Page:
Linking growth to environmental histories in central Baltic young-of-the-year sprat, Sprattus sprattus: an approach based on otolith microstructure analysis and hydrodynamic modelling

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Otolith microstructure analysis and hydrodynamic modelling were combined to study growth patterns in young-of-the-year (YoY) sprat, Sprattus sprattus, which were sampled in October 2002 in the central Baltic Sea. The observed ‘window of survival’,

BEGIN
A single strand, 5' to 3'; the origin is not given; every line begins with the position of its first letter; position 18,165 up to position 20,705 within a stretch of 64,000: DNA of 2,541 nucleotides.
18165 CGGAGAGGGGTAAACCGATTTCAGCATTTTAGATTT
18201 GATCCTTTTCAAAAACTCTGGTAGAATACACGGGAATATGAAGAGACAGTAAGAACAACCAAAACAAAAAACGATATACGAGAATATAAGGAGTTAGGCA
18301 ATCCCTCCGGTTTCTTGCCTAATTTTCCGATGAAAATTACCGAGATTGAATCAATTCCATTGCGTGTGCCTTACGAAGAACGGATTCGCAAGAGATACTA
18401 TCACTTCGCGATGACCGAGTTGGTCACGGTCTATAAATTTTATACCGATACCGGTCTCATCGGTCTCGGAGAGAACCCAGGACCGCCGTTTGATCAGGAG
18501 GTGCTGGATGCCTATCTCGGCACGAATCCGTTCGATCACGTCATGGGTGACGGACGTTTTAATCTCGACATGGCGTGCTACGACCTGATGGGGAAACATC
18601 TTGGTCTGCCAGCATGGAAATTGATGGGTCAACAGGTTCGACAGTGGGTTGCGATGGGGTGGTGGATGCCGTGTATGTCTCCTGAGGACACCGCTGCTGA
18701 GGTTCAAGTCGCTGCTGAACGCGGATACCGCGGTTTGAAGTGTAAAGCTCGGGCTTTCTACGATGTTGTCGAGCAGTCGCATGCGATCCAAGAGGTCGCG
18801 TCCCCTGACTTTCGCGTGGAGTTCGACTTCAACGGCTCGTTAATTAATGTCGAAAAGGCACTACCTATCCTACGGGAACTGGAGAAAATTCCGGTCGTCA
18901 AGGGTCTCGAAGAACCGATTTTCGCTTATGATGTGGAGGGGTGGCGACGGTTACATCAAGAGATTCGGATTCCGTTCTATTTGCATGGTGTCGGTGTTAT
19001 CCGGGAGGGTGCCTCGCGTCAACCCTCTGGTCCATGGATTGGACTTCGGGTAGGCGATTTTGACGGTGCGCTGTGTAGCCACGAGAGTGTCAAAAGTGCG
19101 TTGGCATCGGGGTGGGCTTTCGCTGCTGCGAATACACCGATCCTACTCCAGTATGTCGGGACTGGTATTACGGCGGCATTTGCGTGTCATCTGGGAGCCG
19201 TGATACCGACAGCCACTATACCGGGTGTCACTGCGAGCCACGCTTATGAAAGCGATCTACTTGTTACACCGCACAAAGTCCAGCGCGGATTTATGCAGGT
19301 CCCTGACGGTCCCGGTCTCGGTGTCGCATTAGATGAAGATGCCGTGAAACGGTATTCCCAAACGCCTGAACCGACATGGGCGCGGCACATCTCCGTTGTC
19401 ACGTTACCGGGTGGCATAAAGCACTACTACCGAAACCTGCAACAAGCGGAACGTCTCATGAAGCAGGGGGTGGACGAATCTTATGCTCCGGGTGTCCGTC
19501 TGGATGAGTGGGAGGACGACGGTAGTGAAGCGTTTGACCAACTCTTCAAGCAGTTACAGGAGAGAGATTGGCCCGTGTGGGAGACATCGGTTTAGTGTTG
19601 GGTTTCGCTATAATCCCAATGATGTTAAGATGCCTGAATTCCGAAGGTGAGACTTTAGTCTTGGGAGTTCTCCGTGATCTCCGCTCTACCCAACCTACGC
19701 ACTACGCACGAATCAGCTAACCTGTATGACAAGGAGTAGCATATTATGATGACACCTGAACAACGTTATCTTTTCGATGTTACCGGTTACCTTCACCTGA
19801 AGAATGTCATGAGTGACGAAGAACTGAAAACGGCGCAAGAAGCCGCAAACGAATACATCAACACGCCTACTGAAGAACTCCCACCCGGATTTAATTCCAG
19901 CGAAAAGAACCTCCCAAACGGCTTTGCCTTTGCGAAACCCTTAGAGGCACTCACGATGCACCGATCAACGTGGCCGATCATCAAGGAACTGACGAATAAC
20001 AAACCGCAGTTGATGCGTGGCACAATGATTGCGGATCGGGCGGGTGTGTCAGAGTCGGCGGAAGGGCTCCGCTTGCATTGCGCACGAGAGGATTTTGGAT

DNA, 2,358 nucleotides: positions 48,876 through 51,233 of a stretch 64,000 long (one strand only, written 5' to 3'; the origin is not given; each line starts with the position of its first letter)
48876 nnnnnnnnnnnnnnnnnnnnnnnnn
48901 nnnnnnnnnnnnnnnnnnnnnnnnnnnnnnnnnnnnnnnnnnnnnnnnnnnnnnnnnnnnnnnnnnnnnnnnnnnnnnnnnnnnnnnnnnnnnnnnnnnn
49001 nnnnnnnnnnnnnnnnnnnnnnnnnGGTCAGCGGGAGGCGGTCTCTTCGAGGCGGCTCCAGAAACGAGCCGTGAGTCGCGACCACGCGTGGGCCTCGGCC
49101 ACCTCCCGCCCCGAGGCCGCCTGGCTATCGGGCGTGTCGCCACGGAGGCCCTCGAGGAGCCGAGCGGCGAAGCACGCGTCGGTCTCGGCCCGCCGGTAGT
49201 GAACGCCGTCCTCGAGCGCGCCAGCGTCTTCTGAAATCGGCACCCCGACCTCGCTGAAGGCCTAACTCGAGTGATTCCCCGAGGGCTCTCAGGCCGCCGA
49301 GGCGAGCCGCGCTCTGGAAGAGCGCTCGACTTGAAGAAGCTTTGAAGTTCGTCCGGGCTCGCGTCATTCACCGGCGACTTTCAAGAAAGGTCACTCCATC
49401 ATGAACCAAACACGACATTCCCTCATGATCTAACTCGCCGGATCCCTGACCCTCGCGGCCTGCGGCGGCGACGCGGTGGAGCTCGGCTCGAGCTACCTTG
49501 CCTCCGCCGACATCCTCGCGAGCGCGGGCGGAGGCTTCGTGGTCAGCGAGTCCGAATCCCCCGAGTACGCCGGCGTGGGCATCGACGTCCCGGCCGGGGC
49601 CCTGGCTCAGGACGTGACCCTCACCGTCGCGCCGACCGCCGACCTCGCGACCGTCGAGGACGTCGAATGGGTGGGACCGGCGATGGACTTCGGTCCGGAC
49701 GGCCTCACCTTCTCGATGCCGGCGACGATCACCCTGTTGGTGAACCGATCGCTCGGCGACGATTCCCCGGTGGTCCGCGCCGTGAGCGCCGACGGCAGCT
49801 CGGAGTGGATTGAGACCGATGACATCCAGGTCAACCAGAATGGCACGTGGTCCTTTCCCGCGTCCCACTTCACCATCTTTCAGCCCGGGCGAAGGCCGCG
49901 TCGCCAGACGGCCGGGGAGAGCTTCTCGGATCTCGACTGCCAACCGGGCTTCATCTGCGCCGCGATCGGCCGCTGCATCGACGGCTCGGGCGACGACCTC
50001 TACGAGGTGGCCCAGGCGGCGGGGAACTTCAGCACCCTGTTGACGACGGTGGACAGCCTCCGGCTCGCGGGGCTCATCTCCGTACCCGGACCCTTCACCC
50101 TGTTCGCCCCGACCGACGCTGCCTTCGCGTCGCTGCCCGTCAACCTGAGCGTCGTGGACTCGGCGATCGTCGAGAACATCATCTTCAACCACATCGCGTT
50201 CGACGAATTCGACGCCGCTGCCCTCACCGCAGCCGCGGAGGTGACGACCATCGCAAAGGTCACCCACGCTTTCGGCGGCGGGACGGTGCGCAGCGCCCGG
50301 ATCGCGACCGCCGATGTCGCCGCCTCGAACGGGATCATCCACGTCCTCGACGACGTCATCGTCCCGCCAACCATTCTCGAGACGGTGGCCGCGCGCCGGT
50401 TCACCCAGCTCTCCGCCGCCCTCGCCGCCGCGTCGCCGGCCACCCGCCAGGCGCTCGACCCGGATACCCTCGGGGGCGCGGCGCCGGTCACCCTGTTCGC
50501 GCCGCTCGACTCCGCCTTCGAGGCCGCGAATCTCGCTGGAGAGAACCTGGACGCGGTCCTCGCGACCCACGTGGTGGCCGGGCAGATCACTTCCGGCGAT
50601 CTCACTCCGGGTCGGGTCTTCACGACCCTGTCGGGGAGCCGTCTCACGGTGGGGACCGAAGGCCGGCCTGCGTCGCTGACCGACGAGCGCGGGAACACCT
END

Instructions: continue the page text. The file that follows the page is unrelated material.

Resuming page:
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  Linking growth to environmental histories in central Balticyoung-of-the-year sprat,  Sprattus sprattus : an approach basedon otolith microstructure analysis and hydrodynamicmodelling HANNES BAUMANN 1, *, HANS-HARALDHINRICHSEN, 2 RUDI VOSS, 2 DANIELSTEPPUTTIS, 2 WLODZIMIERZ GRYGIEL, 3 LOTTE W. CLAUSEN 4 AND AXEL TEMMING 1 1 Institute for Hydrobiology and Fisheries Science, Olbersweg 24,22767, Hamburg, Germany 2 Leibniz Institute of Marine Science, Du¨ sternbrooker Weg 20,24105, Kiel, Germany 3 Sea Fisheries Institute, ul. Kołła˛taja 1, 81-332, Gdynia, Poland 4 Danish Institute for Fisheries Research, Charlottenlund Castle,DK-2920, Charlottenlund, Denmark ABSTRACT Otolith microstructure analysis and hydrodynamicmodelling were combined to study growth patterns inyoung-of-the-year (YoY) sprat,  Sprattus sprattus , whichwere sampled in October 2002 in the central BalticSea. The observed ‘window of survival’, approximatedby the distribution of back-calculated days of firstfeeding (DFF), was narrow compared to the extendedspawning season of sprat in the Baltic Sea (mean± SD  ¼  22 June ± 14.1 days) and indicated that onlyindividuals born in summer survived until October2002. Within the group of survivors, individuals bornlater in the season exhibited faster larval, but morerapidly decreasing juvenile growth rates than earlierborn conspecifics. Back-calculated  larval  growth ratesof survivors (0.48–0.69 mm day ) 1 ) were notablyhigher than those previously reported for average lar-val sprat populations, suggesting that the YoY popu-lation was predominantly comprised of individualswhich grew faster during the larval stage. Daily meantemperatures, experienced across the entire YoY pop-ulation, were derived from Lagrangian particle simu-lations and correlated with (1) detrended otolithgrowth and (2) back-calculated, daily somatic growthrates of survivors. The results showed that abruptchanges in ambient temperature can be detected inthe seasonal pattern of otolith growth, and that highertemperatures led to significantly faster growththroughout the entire age range of YoY sprat. Key words : Baltic sprat, hydrodynamic modelling,otolith microstructure analysis, temperature-dependent growth, young-of-the-year INTRODUCTION The Baltic sprat,  Sprattus sprattus , has become themost abundant, commercially exploited fish species inthe Baltic Sea (ICES, 2004). Over the past decade, notonly absolute recruitment strengths but also inter-an-nual recruitment variability have reached historicallyhigh levels (ICES, 2004). Although the positive trendin sprat stock abundance is generally explained by aregime shift from a cod-dominated to a clupeid-dom-inated system (Ko¨ster  et al. , 2003), the recent, strongfluctuations in recruitment success remain insuffi-ciently understood.Previous field studies in the Baltic Sea haveinvestigated the sprat egg and larval stages (e.g. Voss,2002; Nissling  et al. , 2003), because they are consid-ered critical for recruitment variability (Ko¨ster  et al. ,2003; MacKenzie and Ko¨ster, 2004). However, aninherent limitation of larval studies is that averagecharacteristics (e.g. growth rate, hatch date) are un-likely to reflect the small fraction of individuals thatwill eventually survive until recruitment (Sharp,1987). Therefore, a better understanding of processesinfluential to sprat recruitment may require comple-mentary studies that describe characteristic traits insuccessful sprat recruits.Otolith microstructure analysis is a promising toolto accomplish this, as it provides a wealth of infor-mation about present and past characteristics in larvaland juvenile fish (Stevenson and Campana, 1992). Itstwo prerequisite assumptions, daily periodicity of increment deposition and coupled otolith and somatic * Correspondence . e-mail: hannes.baumann@uni-hamburg.deReceived 21 February 2005Revised version accepted 20 July 2005  FISHERIES OCEANOGRAPHY  Fish. Oceanogr. 15:6, 465–476, 2006   2006 The Authors. doi:10.1111/j.1365-2419.2005.00395.x 465  growth, have been confirmed for sprat, at least afterthe onset of exogenous feeding (Alshut, 1988; Shields,1989). Yolk-sac sprat larvae, on the other hand, do notseem to deposit regular micro-increments. Thus, forsprat survivors, otolith microstructure analysis can beused to back-calculate the day of first feeding (DFF) asa proxy for hatch day (Valenzuela and Vargas, 2002)and to reconstruct age- and day-specific histories of otolith growth as a proxy for somatic growth. Thesedata may later serve as a basis for comparing charac-teristics of survivors with those of non-survivors sam-pled earlier in the season (e.g. Allain  et al. , 2003).The present paper focuses on sprat survivors thatwere caught in October 2002 as young-of-the-year(YoY) or 0-group individuals in the Bornholm Basinand adjacent coastal areas (Fig. 1). The BornholmBasin has been shown to be an important spawningground for sprat in the central Baltic (Ko¨ster  et al. ,2001), where the spawning season usually extendsfrom March to August (Elwertowski, 1960). Sprat eggsand newly hatched larvae develop in intermediatewater depths of 45–65 m (Wieland and Zuzarte, 1991),whereas feeding sprat larvae typically occur in surfacewaters (Voss, 2002). Depending on the circulationpattern, larvae and juveniles may either be retained inthe basin or advected into shallower nursery grounds,where they likely stay until the end of the growingseason. Later, YoY sprat are thought to join adultschools during their over-wintering migration into thedeep basins (ICES, 2004).One of the main factors influencing growth andsurvival of larval and juvenile fish is ambient tem-perature (Heath, 1992). Given the extended spawningseason of sprat, it is likely that fish hatching at differenttimes of the year will experience considerably differenttemperature conditions. To understand how tempera-ture affected the past growth of survivors, it is necessarytoreconstructtheirtemperaturehistoriesandlinkthemto growth patterns inferred from otolith microstructureanalysis. The most obvious approach, i.e. taking directtemperature measurements from field surveys, is typic-ally hampered by the relatively low temporal resolutionof survey data and the uncertainty about the spatialdistribution of individuals at a given time.An alternative approach is to use a realistic hydro-dynamic circulation model, where the average drift of larval and juvenile cohorts is simulated by means of passive Lagrangian particles seeded into the model do-main. Apart from the spatial distribution, such modelsare also able to provide temperature data associatedwith particles on a daily (or even hourly) basis. La-grangian studies have been used successfully to identifyspawning and nursery grounds (e.g. Allain  et al. , 2003;Hinrichsen  et al. , 2003), to develop coupled biophysi-cal IBMs (e.g. Werner  et al. , 1996), or to reconstructdaily environmental histories at the level of individualfish (e.g. Baumann  et al. , 2003). In the present ap-proach, however, Lagrangian particles are not used toinvestigate individual drift patterns but to derive aspatially integrated, average index of daily temperatureconditions, which the majority of survivors potentiallyexperienced throughout their first months of life.By applying these approaches, the main goals of thisstudy were first to determine the potential ‘window of survival’ for YoY sprat in 2002 based on the back-calculated dates of first feeding and, secondly, tocombine otolith analysis with hydrodynamic model-ling in order to describe environmentally influencedchanges in the growth of survivors. MATERIAL AND METHODS Field sampling and otolith analysis Young-of-the-year sprat were sampled in October 2002from two research vessels participating in the annualBaltic International Acoustic Surveys (BIAS). From18 to 23 October 2002, 15 hauls were conducted bythe RV  Baltica  (Poland) in central and southern partsof the Bornholm Basin (Fig. 1), using a standard  Figure 1.  Study area with bathymetry shading (inset BalticSea) and positions of YoY-sampling sites between 7 and 23October 2002. Numbers refer to otoliths randomly selectedfor analysis. Grey dots show seeding positions of 618Lagrangian drifters used in the hydrodynamic circulationmodel. AB, Arkona Basin; B, Bornholm Island; BB,Bornholm Basin; GD, Gdansk Deep.466  H. Baumann  et al.   2006 The Authors,  Fish. Oceanogr. ,  15:6,  465–476.  pelagic trawl net with a 22-mm mesh opening in thecod end. On 7 and 8 October 2002, three hauls withcatches of YoY sprat were conducted by the RV  Argos (Sweden) in northern areas of the Bornholm Basin(Fig. 1) using a similar trawl type. From each haul, upto 20 YoY sprat were randomly selected and immedi-ately preserved in 95% ethanol. The preservative wasreplaced approximately 3 weeks after sampling.Prior to otolith extraction, sprat were individuallymeasured (nearest millimetre) for total (TL) andstandard length (SL) and assigned a unique identifi-cation number. From each specimen, both sagittalotoliths were removed and mounted individually onmicroscopic slides with a drop of Crystal Bond  thermoplastic glue (Structure Probe Inc., WestChester, PA, USA). All otoliths were subsequentlyground from one side and, after re-heating and repo-sitioning, from the other side with a 3- l m lapping film(266 ·  Imperial PSA, 3M Deutschland GmbH, Neuss,Germany) until all increments were sufficiently vis-ible. Irrespective of left or right, the otolith with themost distinct increments was chosen for analysis.Measurements took place under 400 ·  magnificationwith a digital camera (Leica  DC300, 3132  ·  2328pixels, Leica Camera AG, Solms, Germany) connec-ted to an image analysis system ( IMAGEPRO  Plus 4.5.1,Media Cybernetics Inc., Silver Spring, MD, USA)allowing for a theoretical resolution of 0.078  l m pix-el ) 1 . All increments were measured along the sameaxis from core to post-rostrum of the otolith (Fig. 2).Depending on the size of the otolith, this axis wascovered by up to four consecutive and overlappingimage sections. Each section was photographed four toseven times in different focal planes that were latermerged into a single multi-frame image. Multi-frameimages (.tiffs by default) are simple but effective meansto digitally ‘focus’ through an otolith’s microstructureduring measurements, which generally improved theconfidence of interpretation. During measurements,the reader also judged the quality of each interpretedotolith section according to a scale from 1 (best) to 5(worst), and the worst nine otoliths (  10%) were laterexcluded from the analysis.A subset of 48 randomly selected otoliths was readtwice by the same reader to estimate precision usingthe coefficient of variation (CV) method (Campana,2001). Mean CV across all re-read fish was 2.7%, and10 specimens were later excluded because age esti-mates differed by more than 5% from the mean. Whenavailable, the second reading was always preferred overthe first, assuming a learning curve. In total, 102 out of 121 read otoliths were used in the analysis. Precisionin increment counts was also assessed between twoexperienced but independent readers on another oto-lith subset, which consisted of sprat juveniles caught atvarious occasions and stages (  N  ¼  18). The significantlinear regression ( P  < 0.001) between the two read-ings explained 94% of the overall variability and had aslope of 0.92, which was not significantly differentfrom 1 (95% confidence  ¼  0.8–1.04). The mean CVacross all independently read fish was 4.2%.In the majority of YoY otoliths, a pronounced shiftfrom weak and indistinct to sharp and well-definedincrements was typically observed after the innermostfour increments (see results). This shift was assumed tocorrespond to the transition from a non-daily incre-ment formation during the yolk-sac stage to dailyincrements deposited after the onset of first feeding,and only the latter increments were included in theanalysis. Therefore, otolith-derived age estimates pre-sented in this study refer to individual ages in daysafter first feeding (DFF).Daily somatic growth rates (SGR) of YoY sprat werederived from individually back-calculated lengths-at-age estimated with the ‘biological intercept method’(Campana, 1990), where the otolith radius at firstfeeding corresponded to the distance between the coreandthefourthincrement.Forthestandardlengthatfirstfeeding a value of 5 mm was assumed, based on Voss et al. (2003)whofoundpreyinthegutsof4–6 mmspratlarvae from the Bornholm Basin. The biological inter-  Figure 2.  Polished sagittal otolith of a juvenile sprat aged84 days after first feeding (DFF). All increments werecounted and measured along the same axis from core to post-rostrum (arrow). Linking growth to environmental histories in YoY sprat  467   2006 The Authors,  Fish. Oceanogr. ,  15:6,  465–476.  cept method is independent of the slope in the otolith–fish size regression, but assumes linearity in individualotolith–fish size trajectories (Campana, 1990).Because mean and variance of increment widthsvary with age (Pepin  et al. , 2001), we used age-detrended otolith data to analyse seasonal patterns inotolith growth of the entire YoY population. Individ-ual increment widths were standardized to zero meanand unit deviation as in Baumann  et al.  (2003) andrepresent the daily growth anomaly of a specimen at agiven age relative to the population. Hydrodynamic model Likely experienced temperatures of YoY survivors werederived from the Baltic Sea circulation model of Leh-mann (1995) and Lehmann and Hinrichsen (2000),which is based on a free surface Bryan–Cox–Semtnermodel (Killworth  et al. , 1991). The model domainencompasses the entire Baltic Sea with a realistic bot-tom topography. The horizontal resolution is 5 km, avalue corresponding to approximately half the internalRossby radius inthe BalticSea (Fennel,1991), which isnecessary to fully resolve mesoscale motions (e.g. ed-dies). Sixty vertical levels are specified with a thicknesschosen to best represent the different sill depths in theBalticSea.Themodelwasinitializedin1979withmeantemperature and salinity fields and forced by actualmeteorological data, available at the Swedish Mete-orological and Hydrological Institute (SMHI, Norrko¨-ping) for a time series of 24 yr (1979–2002). Simulatedthree-dimensional velocity fields extracted from thecirculationmodelwerethenusedtoderivedriftroutesof Lagrangian particles seeded into the model domain.Along these trajectories, the model provided tempera-ture data for particles at 6-h time steps.Particles were released into the model to simulatethe average temperature history of the YoY populationfrom the DFF until catch in October 2002. Importantassumptions of the approach include that all survivorscaught in and around the Bornholm Basin srcinatedfrom this area, and that integrated particle drifts werereflective of the average transport pattern experiencedby the YoY cohorts, at least on a broad spatial scale.All particles were released inside the 40-m isobath of the Bornholm Basin (Fig. 1), based on average sprategg distributions (Ko¨ster, 1994) that were assumed aproxy for the spatial distribution of first-feeding spratlarvae. All drifters were seeded and forced to remainwithin the 5–10 m depth layer, because feeding spratlarvae predominantly occur in surface waters and ap-pear not to migrate vertically (Voss, 2002; STORE,2003). Five particle cohorts were released between 31May (day 151) and 10 July 2002 (day 191), corres-ponding to the DFF distribution of YoY survivors thatwas back-calculated from otoliths (see results). Each of these five larval ‘pulses’ consisted of 618 particles,which were seeded in regular spatial intervals of about5 km. Depending on the seeding date, drifters weretracked through the model domain for a period of 105–145 days, until all positions were finally recorded on23 October (day 296). For each release date, likelyexperienced temperature was estimated as the dailymean across all 618 particles, irrespective of individualhorizontal positions in the model domain. The fivetemperature curves obtained, however, were not sig-nificantly different between drifter cohorts 1–3 (re-leased 31 May, 10 and 20 June,  P  ¼  0.145) and 4–5(released 30 June, 10 July,  P  ¼  0.53) and were there-fore pooled. The average daily standard deviation of temperature across all 618 particles was 1.1  C.Daily temperatures were assigned to daily back-calculated SGRs of individuals according to their ageafter DFF. All individuals with DFFs prior to 30 Junewere assigned to temperatures from averaged particleruns 1–3, whereas all other specimens were related toparticle simulations 4–5. For example, SGR on day 30of an individual with DFF on 25 June was assigned totemperature on 25 July, taken from averaged particlecohorts 1–3. It should be noted that daily modelledtemperatures have the character of an index, which isassumed to reflect the temporal but not the spatialvariability in environmental conditions experiencedby YoY sprat from the Bornholm Basin. A back-tracking of individual fish from catch to the day of firstfeeding in order to resolve the spatial differences wasnot attempted, given the size and age of YoY sprat inOctober 2002 (>7.5 cm TL, see results). RESULTS  Age, length and growth of YoY survivors In October 2002, YoY sprat formed a distinct peak inthe length distribution of trawl catches with highestfrequencies occurring in the 9–9.5 cm TL class(Fig. 3). Age 1+ sprat were clearly recognizable bylengths exceeding 11 cm TL. Abundance of YoY spratwas high only in the southern parts of the BornholmBasin, in contrast to trawls in the northern areascontaining very few individuals <11 cm TL (Fig. 3).Because length frequencies of YoY sprat selected forotolith analysis compared well to catch length distri-butions (mean ± SD TL oto  ¼  9.23 ± 0.48 cm,mean ± SD TL trawl  ¼  9.17 ± 0.46 cm,  P  ¼  0.18), theanalysed sub-sample was considered representative forYoY sprat caught in October 2002 (Fig. 3). 468  H. Baumann  et al.   2006 The Authors,  Fish. Oceanogr. ,  15:6,  465–476.  After grinding and polishing, daily otoliths incre-ments could be identified relatively well (e.g. Fig. 2),although certainty of interpretation differed along themeasurement axis. First increments were found at adistance between 5 and 9  l m from the core(mean ± SD  ¼  7.9 ± 1.17  l m), usually after an iri-descent check mark that possibly corresponded to thehatch day. This check was typically followed by four(range 3–5) weak and indistinct structures, after whicha pronounced shift occurred to clear and unambiguousincrements that were interpreted as daily rings formedafter the onset of exogenous feeding. These incrementsincreased rapidly in width and were broadest between25 and 55 days after DFF with mean ± SD widths of 7.9 ± 1.25  l m, followed by steadily decreasing incre-ment widths until sampling in October. Meanwidth ± SD of the last three full increments prior tocatch was 1.6 ± 0.55  l m (Fig. 4).Mean ± SD age of YoY sprat was 119 ± 14.1 daysafter DFF corresponding to a mean date of first feedingon 22 June 2002 (Fig. 4). Mean DFFs were not signi-ficantly different between individuals sampled in thenorthern and southern areas of the Bornholm Basin(DFF ± SD north  ¼  24 June ± 16.5 days, DFF ±SD south  ¼  21 June ± 12.1 days,  P  ¼  0.38). Withinthe limited age and length range sampled, significantlinear relationships ( P  < 0.01,  N  ¼  102) were foundfor age versus length (TL  ¼  0.26 ± 61.5 age,  R 2 ¼ 0.59) and mean somatic versus mean otolith growth,estimated as the average increase in SL (SG) andotolith radius (OG) per day (SG SL  ¼  0.12 ± 0.10 OG, R 2 ¼  0.70). Residuals of the latter relationship did notshow significant deviations from linearity, indicatingan isometric otolith size–fish size relationship.When split into five cohorts of fortnightly DFFintervals (Fig. 4), YoY survivors showed markedlydifferent patterns of otolith growth. During the first25 days after DFF (assumed to correspond to the larvalstage), increments of individuals born later in theseason increased more rapidly in width than those of earlier born conspecifics. As juveniles, later born YoYsshowed more rapidly decreasing increment widthscompared to earlier born individuals (Fig. 4). Signifi-cant differences in increment width between DFFcohorts 2 and 5 (25 May–7 June and 6–19 July,respectively) were found for ages 4–27, 42–50 and>74 days after DFF (one-way ANOVA per increment, P  < 0.05). Later born survivors also tended to havegreater maximum increment widths than earlier bornindividuals (Fig. 4).Corresponding to the rapid initial increase inincrement width, average SGR (±SD) across all sur-vivors increased from 0.23 ± 0.07 mm day ) 1 on day 1to 0.92 ± 0.17 mm day ) 1 on day 25 after DFF,  Figure 3.  Comparison of sprat length distributions betweentrawl catches done by the RV  Baltica  in the southern half of the Bornholm Basin (15 hauls, 18–23 October 2002) andthose done by RV  Argos  in the north (three hauls, 7–8October 2002) and of YoY sprat selected for otolith micro-structure analysis.  Figure 4.  Distribution of back-calcula-ted dates of first feeding (DFF) for YoYsprat caught in October 2002 in thecentral Baltic Sea (bars) and meanincrement widths of these survivorsgrouped into five fortnightly periods(lines). Linking growth to environmental histories in YoY sprat  469   2006 The Authors,  Fish. Oceanogr. ,  15:6,  465–476.